People in Eswatini celebrate Pride Month despite their sexual orientations being illegal in the nation, and an LGBT artist finds shelter in Paris after no longer feeling safe in Russia.

Eswatini Celebrates Pride Month

Hundreds boldly gathered to celebrate Pride in the southern African nation of Eswatini, despite the fact that they reside in a nation where their sexual orientations are illegal.

Homosexuality has been prohibited in the Kingdom of Eswatini, formerly known as Swaziland, since the British annexed nation in the 1870s. Since sodomy between two males is illegal under British common law, even though it makes no mention of women, this is seen as a general prohibition on same-sex partnerships.

Although police and courts have not enforced the ban in decades, the LGBT community claims they still "experience human rights abuses" on a daily basis, as they are concerned about job loss, family separation, and discrimination.

According to Metro, local activists say that the majority of LGBT people in Eswatini still keep their identities a secret. One of the three last monarchs on the continent has long seen LGBT people as “satanic,” according to campaigner Mangaliso Mndzebele.


Russian LGBT Artist Finds Shelter in Paris


SFGN file photo.

The 23-year-old musician Alexei thought he could endure Russian President Vladimir Putin's government, but after witnessing his friends being detained or fleeing the country after the Russian invasion of Ukraine, he realized he was mistaken.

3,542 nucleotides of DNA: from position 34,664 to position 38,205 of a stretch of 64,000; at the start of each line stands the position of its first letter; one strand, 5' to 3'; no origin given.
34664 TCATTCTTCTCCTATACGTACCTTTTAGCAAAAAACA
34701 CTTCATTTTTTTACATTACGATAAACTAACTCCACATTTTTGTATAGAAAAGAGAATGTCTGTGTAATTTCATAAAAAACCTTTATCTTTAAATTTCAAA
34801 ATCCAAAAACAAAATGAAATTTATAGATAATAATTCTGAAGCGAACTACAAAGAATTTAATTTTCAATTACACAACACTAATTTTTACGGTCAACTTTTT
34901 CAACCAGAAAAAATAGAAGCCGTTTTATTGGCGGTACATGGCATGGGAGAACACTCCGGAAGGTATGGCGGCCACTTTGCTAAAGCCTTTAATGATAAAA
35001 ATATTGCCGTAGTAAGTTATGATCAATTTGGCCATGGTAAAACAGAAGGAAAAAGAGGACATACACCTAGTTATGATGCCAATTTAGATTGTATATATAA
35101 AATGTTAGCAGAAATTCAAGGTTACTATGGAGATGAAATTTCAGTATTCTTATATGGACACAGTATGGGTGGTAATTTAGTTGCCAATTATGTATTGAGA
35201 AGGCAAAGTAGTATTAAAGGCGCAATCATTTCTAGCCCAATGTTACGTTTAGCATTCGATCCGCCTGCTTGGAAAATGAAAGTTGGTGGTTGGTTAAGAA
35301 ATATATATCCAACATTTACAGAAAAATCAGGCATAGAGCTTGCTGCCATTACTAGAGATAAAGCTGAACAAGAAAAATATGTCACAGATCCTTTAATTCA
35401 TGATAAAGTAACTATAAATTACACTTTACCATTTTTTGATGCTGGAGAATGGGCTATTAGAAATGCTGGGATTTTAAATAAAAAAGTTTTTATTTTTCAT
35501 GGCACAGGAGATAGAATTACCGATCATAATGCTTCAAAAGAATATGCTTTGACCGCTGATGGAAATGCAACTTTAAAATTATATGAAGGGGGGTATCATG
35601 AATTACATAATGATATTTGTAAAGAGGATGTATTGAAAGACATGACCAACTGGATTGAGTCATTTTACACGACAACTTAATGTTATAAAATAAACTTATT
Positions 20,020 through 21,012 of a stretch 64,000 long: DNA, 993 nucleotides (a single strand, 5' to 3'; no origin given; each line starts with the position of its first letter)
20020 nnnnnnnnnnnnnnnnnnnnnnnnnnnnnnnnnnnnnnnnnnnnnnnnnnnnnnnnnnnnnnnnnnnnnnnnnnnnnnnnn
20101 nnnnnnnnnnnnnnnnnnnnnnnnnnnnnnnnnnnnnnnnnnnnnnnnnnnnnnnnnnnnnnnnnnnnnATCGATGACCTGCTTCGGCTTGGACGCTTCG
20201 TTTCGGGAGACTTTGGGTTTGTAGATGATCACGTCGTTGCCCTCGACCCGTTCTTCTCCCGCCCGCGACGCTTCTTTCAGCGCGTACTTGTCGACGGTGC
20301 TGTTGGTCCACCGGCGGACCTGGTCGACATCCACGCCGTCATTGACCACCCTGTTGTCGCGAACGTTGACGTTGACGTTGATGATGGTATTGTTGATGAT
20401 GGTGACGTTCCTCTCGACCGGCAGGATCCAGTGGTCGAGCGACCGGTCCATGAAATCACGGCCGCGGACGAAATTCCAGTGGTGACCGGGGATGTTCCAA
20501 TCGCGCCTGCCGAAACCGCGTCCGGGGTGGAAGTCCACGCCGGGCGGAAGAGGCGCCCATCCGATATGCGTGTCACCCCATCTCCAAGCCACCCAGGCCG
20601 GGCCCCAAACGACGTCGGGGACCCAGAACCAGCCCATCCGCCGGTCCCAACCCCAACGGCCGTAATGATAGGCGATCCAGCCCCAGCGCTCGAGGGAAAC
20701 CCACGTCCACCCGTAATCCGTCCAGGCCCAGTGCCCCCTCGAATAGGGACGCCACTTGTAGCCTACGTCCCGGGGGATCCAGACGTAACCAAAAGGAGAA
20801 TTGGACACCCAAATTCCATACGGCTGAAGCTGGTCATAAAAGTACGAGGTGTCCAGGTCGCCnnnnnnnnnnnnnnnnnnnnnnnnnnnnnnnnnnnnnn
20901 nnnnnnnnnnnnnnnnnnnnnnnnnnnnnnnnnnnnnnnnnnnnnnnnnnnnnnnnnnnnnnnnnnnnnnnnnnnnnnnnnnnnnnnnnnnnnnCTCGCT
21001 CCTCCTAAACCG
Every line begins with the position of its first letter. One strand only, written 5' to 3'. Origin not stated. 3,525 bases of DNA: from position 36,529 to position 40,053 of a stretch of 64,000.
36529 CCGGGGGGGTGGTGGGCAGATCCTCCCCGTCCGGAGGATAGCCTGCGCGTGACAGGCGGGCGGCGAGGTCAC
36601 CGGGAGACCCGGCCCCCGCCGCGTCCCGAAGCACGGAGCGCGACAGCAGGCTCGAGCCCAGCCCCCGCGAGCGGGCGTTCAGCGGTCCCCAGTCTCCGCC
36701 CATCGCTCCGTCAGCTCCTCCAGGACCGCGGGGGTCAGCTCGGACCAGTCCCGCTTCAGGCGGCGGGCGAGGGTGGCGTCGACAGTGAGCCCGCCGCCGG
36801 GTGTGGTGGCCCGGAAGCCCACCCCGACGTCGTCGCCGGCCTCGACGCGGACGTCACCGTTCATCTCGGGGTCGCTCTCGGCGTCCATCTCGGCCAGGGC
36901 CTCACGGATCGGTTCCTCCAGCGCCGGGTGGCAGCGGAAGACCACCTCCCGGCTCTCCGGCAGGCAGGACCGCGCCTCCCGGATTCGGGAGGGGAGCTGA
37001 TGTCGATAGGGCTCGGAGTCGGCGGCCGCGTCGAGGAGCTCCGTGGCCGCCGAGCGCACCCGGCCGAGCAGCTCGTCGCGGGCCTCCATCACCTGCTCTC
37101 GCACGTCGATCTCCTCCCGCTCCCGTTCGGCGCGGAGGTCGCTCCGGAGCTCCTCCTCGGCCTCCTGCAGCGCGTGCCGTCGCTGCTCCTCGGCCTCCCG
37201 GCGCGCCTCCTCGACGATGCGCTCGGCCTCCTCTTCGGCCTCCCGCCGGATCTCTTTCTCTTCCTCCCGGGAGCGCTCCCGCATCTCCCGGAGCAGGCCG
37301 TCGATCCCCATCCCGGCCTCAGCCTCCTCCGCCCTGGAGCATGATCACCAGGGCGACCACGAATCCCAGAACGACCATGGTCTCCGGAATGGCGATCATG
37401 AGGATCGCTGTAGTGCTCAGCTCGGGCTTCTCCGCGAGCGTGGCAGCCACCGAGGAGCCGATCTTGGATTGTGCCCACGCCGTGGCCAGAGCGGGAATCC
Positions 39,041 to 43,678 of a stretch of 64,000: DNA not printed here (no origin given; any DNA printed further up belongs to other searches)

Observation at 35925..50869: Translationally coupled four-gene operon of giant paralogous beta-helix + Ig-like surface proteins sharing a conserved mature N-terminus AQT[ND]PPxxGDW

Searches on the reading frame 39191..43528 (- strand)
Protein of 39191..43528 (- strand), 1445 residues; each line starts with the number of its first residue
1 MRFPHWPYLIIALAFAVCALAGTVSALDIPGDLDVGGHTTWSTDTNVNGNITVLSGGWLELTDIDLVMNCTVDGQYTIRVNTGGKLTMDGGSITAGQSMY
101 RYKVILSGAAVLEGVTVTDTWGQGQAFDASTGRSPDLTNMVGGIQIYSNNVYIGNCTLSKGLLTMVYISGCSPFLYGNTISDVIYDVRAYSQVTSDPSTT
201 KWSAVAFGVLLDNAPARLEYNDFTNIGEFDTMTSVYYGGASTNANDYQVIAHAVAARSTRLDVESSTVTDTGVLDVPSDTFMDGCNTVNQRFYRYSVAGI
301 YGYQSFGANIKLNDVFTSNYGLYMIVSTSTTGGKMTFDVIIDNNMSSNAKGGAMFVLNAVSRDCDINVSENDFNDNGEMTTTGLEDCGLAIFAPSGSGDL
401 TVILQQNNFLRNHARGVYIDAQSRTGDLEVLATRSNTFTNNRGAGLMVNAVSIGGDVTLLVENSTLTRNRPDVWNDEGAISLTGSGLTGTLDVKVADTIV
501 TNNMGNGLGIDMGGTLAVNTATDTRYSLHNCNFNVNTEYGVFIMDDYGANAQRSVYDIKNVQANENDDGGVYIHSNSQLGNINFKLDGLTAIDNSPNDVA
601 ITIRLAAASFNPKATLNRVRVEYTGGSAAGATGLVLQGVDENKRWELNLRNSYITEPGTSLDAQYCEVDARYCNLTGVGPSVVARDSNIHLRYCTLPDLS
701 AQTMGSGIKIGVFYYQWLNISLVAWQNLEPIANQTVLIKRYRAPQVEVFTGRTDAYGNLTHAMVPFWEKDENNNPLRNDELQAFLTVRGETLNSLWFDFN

“The war caused me pain, shame and guilt — you tell yourself that you haven’t done enough against this regime,” Alexei, who did not want to give his full name, told The Local FR.

When he learned that authorities visited the St. Petersburg music school where he taught, accusing it of fostering "LGBT propaganda" due to a Facebook post showing Alexei kissing his boyfriend, he felt he had made the correct choice to quit.

The Agency of Artists in Exile assisted Alexei in his travel to Paris, and shortly after, his boyfriend joined him.

Following the invasion of Ukraine, the agency established a hotline for artists from both Russia and Ukraine. It has assisted about 100 artists from those two countries by giving them access to studio space as well as assistance with visas, language learning, and psychological support.